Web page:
“Another thing associated with [social media] algorithms is this strong component of addiction. Addiction is the hallmark of a lot of these social media companies’ business models to keep users coming back… You have a for-profit company that operates in a manner to generate the most profit and make the most lucrative decisions. That often means sticking to algorithms and maintaining the addictive nature of these apps.”
“Not one country has ever required these platforms to demonstrate that they can content moderate at an unprecedented scale with content being distributed and circulated. Every government fell victim to the notion that this is technology and technology policy, not media policy, and it was seldom applied in this context.”
The potential to have a global convention on how to use social media
“It’s tricky because how countries can approach free speech can be so different. There’s so many variables across legal regimes and cultural norms that can go into it. It’s couched in how they do not impede the benefits of this technology from reaching everybody… It’s amazing how much our policymakers are susceptible to that line of reasoning.”
“I think there’s a clear line when you look at the human history of this kind of behavior from a small group of people who stand to benefit.”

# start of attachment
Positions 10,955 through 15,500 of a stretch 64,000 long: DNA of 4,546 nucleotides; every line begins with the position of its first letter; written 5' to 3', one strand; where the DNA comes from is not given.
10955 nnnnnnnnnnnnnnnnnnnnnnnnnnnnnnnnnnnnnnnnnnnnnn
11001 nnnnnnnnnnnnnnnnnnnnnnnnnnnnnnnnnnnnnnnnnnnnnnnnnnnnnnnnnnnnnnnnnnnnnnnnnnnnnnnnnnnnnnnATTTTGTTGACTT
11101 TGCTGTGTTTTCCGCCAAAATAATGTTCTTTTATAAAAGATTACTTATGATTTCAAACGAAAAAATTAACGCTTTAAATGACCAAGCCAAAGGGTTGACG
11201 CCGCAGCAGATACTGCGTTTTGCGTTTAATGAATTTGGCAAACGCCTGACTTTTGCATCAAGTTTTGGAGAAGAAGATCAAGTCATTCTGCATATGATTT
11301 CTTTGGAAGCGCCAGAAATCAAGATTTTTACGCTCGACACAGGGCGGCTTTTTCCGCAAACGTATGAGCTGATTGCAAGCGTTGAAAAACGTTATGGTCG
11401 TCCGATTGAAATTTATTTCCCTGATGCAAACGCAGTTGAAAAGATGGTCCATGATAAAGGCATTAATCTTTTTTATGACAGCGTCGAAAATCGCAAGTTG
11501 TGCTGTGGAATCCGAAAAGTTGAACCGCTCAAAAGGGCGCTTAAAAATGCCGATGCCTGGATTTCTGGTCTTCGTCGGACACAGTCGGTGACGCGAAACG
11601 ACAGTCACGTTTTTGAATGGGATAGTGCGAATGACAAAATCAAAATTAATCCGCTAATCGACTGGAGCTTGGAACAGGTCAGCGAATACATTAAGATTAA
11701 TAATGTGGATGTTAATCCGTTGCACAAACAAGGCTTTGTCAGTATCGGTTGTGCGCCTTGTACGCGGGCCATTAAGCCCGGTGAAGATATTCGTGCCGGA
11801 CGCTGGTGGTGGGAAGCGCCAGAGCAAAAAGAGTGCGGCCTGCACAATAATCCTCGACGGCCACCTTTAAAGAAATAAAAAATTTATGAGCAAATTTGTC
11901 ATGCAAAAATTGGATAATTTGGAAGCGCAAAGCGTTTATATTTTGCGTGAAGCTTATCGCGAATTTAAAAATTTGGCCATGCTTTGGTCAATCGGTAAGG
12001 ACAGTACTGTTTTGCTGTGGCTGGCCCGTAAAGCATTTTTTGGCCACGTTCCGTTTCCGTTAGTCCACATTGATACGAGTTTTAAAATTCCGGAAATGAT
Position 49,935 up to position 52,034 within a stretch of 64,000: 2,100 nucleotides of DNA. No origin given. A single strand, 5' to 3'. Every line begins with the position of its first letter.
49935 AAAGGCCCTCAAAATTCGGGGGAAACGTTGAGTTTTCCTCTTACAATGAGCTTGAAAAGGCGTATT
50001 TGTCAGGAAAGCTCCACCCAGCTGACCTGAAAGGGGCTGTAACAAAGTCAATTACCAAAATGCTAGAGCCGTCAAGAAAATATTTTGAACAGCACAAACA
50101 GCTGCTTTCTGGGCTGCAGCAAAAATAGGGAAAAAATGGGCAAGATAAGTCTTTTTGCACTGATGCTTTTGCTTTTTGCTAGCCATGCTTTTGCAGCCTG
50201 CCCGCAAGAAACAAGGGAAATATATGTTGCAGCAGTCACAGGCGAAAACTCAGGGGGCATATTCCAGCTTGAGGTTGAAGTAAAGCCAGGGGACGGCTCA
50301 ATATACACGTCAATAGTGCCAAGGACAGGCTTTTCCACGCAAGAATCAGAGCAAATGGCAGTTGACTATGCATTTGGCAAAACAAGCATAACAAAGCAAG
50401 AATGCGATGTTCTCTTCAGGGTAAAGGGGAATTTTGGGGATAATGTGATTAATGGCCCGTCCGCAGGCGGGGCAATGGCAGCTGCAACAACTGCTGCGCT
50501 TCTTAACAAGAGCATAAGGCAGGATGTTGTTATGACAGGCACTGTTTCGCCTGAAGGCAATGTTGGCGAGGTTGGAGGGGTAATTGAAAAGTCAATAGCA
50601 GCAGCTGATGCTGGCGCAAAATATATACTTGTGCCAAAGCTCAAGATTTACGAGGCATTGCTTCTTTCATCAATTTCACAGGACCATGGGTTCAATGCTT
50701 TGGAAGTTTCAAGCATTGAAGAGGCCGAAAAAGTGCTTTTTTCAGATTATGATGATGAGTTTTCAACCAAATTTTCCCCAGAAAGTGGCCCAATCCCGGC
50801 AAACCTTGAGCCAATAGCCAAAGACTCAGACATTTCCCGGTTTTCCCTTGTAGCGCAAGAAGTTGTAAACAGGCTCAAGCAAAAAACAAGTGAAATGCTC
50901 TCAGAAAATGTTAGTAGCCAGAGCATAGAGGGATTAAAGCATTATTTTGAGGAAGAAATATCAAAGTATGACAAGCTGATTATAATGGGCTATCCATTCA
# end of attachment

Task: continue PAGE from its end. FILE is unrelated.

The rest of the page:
“If you look at the fathers of the free market, they weren’t envisioning a free-for-all, a winner takes all. It was supposed to benefit everybody, and now it’s only benefitting the rich.”
How can social media companies better regulate content
“During the pandemic, [artificial intelligence] already existed to flag types of content for content warnings or pull it down. If you have the technology to put a content warning on it, then you have the technology to block it at its source. Some of these companies may not be using the full extent of their abilities in order to prevent this misinformation.”
“It comes [back] to this idea of prebunking (NPR described the strategy as providing people with correct information before false information is shared). That has been demonstrated with positive benefits, but it comes with the question of is that an overreach? Being aware of the benefits that we’ve seen from prebunking, I think it’s important we move in that direction and see how that action plays out in the future development of these apps.”
How can people use social media better, more responsibly
“We have to remember we are the final product for these companies. We have to take care of kids and our communities because they are seeing us as products of attention. One suggestion for the future is we can push... and help the platforms to take down all the misinformation.”
“It’s going to take a lot of education, understanding and promoting on this part of technology and teaching things like media literacy so we know how to seek good quality information from recognized and trusted sources and have that level of healthy critical thinking.”
“From a regulation and policy standpoint, if we can figure out a way for some notion of public interest obligations to be baked into how these platforms operate, and not accept the knee jerk reaction that (any regulation) automatically represents some kind of violation of the First Amendment, there is space to navigate there.”